Reach Out and Touch Someone – The Power of the Senses

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Touch seems to be as essential as sunlight. – Diane Ackerman

During the early years of Christianity, the practice of Laying on of Hands began. The practice remains part of the Pentecostal religion and it has to do with the transmissions of the Holy Spirit. I am not Pentecostal, but I have witnessed, first hand, the power of touching and being touched–the power of one person’s skin touching another.

I will not venture to say that every human touch is good. There are some very bad human touches and some touches simply feel bad. If a positive inner feeling is not attached to human touch, I do not believe that the touching has the same kind of balm as that with a positive feeling. But when we do care about other people and when we want them to experience our concern in a real and tangible way, the best method to express that concern is through a simple touch.

Someone ludicrous said that Absence Makes the Heart Grow Fonder. It was probably the same fool who said Time Heals All Wounds. Come one, now. If Time Heals All Wounds, it is because of the Absence within the time lapsed. Absence does NOT Make the Heart Grow Fonder. Nothing can be farther from the truth. Absence and its lack of touch and its lack of closeness is only effective in helping the heart forget. Absence is the best way that I know to become numb to another person and to quit caring at all.

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Great truths have always found a way to be expressed in little tales, and such is the fable of the Arab and the Camel. The camel, who was tired of sleeping outside in the cold, where the blowing sands stung his eyes, devised a plan to move inside the Arab’s tent, where things were more comfortable.

[71] ONE cold night, as an Arab sat in his tent, a Camel thrust the flap of the tent aside, and looked in.

“I pray thee, master,” he said, “let me put my head within the tent, for it is cold without.”

“By all means, and welcome,” said the Arab; and the Camel stretched his head into the tent.

“If I might but warm my neck, also,” he said, presently.

“Put your neck inside,” said the Arab. Soon the Camel, who had been turning his head from side to side, said again:—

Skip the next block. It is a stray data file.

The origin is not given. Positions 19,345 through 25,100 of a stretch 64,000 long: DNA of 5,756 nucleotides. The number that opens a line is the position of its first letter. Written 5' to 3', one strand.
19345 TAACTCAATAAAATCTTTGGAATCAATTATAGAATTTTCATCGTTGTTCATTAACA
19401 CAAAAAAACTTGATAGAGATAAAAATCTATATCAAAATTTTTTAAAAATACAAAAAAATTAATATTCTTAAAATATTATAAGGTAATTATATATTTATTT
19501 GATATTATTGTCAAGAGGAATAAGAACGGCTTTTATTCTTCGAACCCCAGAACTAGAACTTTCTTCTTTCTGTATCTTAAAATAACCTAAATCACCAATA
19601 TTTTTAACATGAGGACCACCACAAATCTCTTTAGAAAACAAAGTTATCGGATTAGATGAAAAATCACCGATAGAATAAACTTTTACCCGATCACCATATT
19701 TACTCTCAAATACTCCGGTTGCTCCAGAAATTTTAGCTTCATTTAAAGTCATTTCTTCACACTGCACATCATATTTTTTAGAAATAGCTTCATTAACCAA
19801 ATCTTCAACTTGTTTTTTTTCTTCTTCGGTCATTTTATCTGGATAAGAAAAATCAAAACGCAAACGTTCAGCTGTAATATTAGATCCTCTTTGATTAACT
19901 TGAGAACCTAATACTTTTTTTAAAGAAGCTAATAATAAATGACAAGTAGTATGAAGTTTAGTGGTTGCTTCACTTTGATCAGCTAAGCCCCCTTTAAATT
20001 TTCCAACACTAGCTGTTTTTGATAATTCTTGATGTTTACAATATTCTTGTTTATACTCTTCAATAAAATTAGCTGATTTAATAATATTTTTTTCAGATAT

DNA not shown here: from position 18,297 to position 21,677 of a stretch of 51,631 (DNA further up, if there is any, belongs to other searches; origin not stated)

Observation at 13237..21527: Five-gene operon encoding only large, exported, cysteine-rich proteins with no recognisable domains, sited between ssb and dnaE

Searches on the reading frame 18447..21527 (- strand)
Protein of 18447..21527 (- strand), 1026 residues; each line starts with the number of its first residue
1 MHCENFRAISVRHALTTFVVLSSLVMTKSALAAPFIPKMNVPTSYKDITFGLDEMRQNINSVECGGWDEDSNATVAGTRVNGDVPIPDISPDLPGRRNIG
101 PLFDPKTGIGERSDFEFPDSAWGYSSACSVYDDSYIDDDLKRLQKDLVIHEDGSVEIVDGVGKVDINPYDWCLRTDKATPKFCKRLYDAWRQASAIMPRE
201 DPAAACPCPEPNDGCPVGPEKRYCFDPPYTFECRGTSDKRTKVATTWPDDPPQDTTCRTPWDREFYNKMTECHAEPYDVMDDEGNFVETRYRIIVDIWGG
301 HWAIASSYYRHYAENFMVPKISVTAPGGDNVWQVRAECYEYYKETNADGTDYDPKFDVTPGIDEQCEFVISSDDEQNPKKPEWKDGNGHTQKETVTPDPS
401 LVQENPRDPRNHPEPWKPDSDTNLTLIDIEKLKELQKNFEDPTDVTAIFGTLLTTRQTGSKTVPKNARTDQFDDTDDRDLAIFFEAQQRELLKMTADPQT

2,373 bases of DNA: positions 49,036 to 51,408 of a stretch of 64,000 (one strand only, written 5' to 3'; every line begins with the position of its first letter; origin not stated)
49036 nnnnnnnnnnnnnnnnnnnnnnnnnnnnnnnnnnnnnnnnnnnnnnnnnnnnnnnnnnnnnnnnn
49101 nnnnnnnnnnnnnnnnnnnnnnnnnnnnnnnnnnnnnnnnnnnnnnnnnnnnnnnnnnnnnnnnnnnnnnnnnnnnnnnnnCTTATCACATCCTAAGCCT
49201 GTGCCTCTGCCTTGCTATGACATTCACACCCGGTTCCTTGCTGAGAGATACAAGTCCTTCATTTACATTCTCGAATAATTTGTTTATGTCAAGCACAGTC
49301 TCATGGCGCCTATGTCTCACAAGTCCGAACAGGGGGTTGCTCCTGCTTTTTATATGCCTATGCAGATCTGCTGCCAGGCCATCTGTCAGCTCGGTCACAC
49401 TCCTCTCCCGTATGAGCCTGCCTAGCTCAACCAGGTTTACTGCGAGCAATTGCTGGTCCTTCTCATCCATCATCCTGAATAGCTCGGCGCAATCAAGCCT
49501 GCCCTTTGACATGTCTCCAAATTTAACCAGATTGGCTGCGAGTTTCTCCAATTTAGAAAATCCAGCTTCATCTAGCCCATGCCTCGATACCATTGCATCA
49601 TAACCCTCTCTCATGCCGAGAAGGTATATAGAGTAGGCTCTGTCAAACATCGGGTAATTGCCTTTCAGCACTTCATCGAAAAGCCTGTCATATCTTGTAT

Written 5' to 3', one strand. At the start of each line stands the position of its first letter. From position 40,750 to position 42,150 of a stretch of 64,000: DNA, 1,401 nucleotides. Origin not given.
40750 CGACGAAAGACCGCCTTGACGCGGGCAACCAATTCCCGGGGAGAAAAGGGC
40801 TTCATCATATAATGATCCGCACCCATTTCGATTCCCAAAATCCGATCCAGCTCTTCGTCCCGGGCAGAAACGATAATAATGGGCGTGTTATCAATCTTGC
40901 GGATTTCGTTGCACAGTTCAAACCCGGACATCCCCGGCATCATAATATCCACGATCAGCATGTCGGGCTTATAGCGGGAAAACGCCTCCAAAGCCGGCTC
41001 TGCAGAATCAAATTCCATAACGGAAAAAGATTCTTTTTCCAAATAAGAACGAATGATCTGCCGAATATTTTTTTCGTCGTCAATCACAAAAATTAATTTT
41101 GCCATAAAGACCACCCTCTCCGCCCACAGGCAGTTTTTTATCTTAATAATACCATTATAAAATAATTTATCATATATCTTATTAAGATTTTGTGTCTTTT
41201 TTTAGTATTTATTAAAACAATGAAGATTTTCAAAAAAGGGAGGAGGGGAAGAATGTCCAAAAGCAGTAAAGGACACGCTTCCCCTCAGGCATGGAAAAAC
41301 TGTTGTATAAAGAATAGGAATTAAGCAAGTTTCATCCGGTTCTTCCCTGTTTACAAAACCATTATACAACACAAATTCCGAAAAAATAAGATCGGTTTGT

“It will take but little more room if I put my fore legs within the tent. It is difficult standing without.”

“You may also put your fore legs within,” said the Arab, moving a little to make room, for the tent was very small.

“May I not stand wholly within?” asked the Camel, finally. “I keep the tent open by standing as I do.”

“Yes, yes,” said the Arab. “I will have pity on you as well as on myself. Come wholly inside.”

As Translated at the Baldwin Project [an excellent resource for simplified literature] Here

The Camel ultimately took over the tent completely and that is an example of the ability of closeness to become evil, but for now, I am merely talking about the fact that closeness connects.

In The Little Prince, the Fox speaks of the bond that is part of connecting. He refers to the connection as being tamed:

“Come and play with me,” proposed the little prince. “I am so unhappy.”

“I cannot play with you,” the fox said. “I am not tamed.”

“Ah! Please excuse me,” said the little prince.

But, after some thought, he added:

“What does that mean–‘tame’?”

“You do not live here,” said the fox. “What is it that you are looking for?”

“I am looking for men,” said the little prince. “What does that mean–‘tame’?”

“Men,” said the fox. “They have guns, and they hunt. It is very disturbing. They also raise chickens. These are their only interests. Are you looking for chickens?”

“No,” said the little prince. “I am looking for friends. What does that mean–‘tame’?”

“It is an act too often neglected,” said the fox. It means to establish ties.”

“‘To establish ties’?”

“Just that,” said the fox. “To me, you are still nothing more than a little boy who is just like a hundred thousand other little boys. And I have no need of you. And you, on your part, have no need of me. To you, I am nothing more than a fox like a hundred thousand other foxes. But if you tame me, then we shall need each other. To me, you will be unique in all the world. To you, I shall be unique in all the world . . .”

“I am beginning to understand,” said the little prince. “There is a flower . . . I think that she has tamed me . . .”

Again, absence does not make the heart grow fonder–closeness makes the heart grow fonder, and when closeness is combined with caring, human touch, the circuit is completed.

I am a sensory person. I have powerful responses to music and other sounds. Smells have the ability to transport me to all sorts of times and places. I am a painter and I am an especially visual person.  But I have to conclude by saying that the most electrifying sensory available to mankind is that of a caring, human touch.

The Power of Touch

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